New Jersey Supreme Court opinion holding that legislature did intend for minor, non-sexual offenses committed subsequent to a conviction for a sexual offense to forever bar relief for those seeking to be able to deregister.
Federal District Court for the Eastern District of Michigan granting permanent injunction, prohibiting in total the enforcement of any of Michigan's sex offense registration scheme to anyone who had committed their offenses prior to 2011, as well as prohibiting the enforcement of numerous provisions to any persons required to register.
Tennessee Supreme Court decision holding that trial court was without jurisdiction to modify order dismissing indictments for failure to register, and further commented on lack of apparent Due Process protections in Tennessee's statutory scheme.
Kansas Court of Appeals opinion reversing denial of petition for transitional release from civil commitment, where jury instructions did not require the state to prove beyond a reasonable doubt that Appellant had a mental abnormality which would make it seriously difficult for him to control his behavior.
Kansas Supreme Court affirming the commitment of an individual who was the subject of a second SVP petition in the wake of technical violations of his supervision, rejecting res judicata, collateral estoppel and Due Process arguments.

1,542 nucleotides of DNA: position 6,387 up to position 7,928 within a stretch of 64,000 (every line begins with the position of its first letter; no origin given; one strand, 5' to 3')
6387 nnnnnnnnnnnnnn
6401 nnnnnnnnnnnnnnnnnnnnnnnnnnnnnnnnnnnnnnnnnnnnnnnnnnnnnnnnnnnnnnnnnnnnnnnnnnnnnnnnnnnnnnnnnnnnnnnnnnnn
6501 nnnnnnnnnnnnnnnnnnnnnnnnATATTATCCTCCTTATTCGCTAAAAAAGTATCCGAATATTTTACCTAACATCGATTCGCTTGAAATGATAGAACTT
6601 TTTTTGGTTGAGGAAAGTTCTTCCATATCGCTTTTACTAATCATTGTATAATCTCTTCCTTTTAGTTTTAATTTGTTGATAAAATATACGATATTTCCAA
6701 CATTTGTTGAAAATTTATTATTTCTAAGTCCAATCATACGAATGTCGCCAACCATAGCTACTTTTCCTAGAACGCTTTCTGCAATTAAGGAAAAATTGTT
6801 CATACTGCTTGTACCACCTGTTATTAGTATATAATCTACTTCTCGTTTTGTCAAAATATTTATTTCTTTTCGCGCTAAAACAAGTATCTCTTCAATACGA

Virginia Supreme Court holding that Due Process does not require the state appoint expert witnesses for indigent respondents in the context of SVP hearings.
Alaska Supreme Court opinion holding that requiring sex offense registration without providing individuals with an opportunity to rebut a presumption of dangerousness violated state constitutional Due Process protections regarding privacy.
After remand from Supreme Court, Fourth Circuit addresses Due Process challenge to civil commitment evidentiary standard, holding that it is not unconstitutional in light of prior decisions distinguishing civil and criminal proceedings.
Several individuals confined to North Dakota's hospital as sexually dangerous individuals filed § 1983 suit alleging various unconstitutional violations. In ongoing litigation, District Court has thus far ruled that state statutory scheme is facially unconstitutional in that it placed no affirmative duty on state authorities to discharge those who no longer met criteria.
Pennsylvania Supreme Court held that as applied to juveniles, SORN scheme was unconstitutional in that it deprived them of due process rights.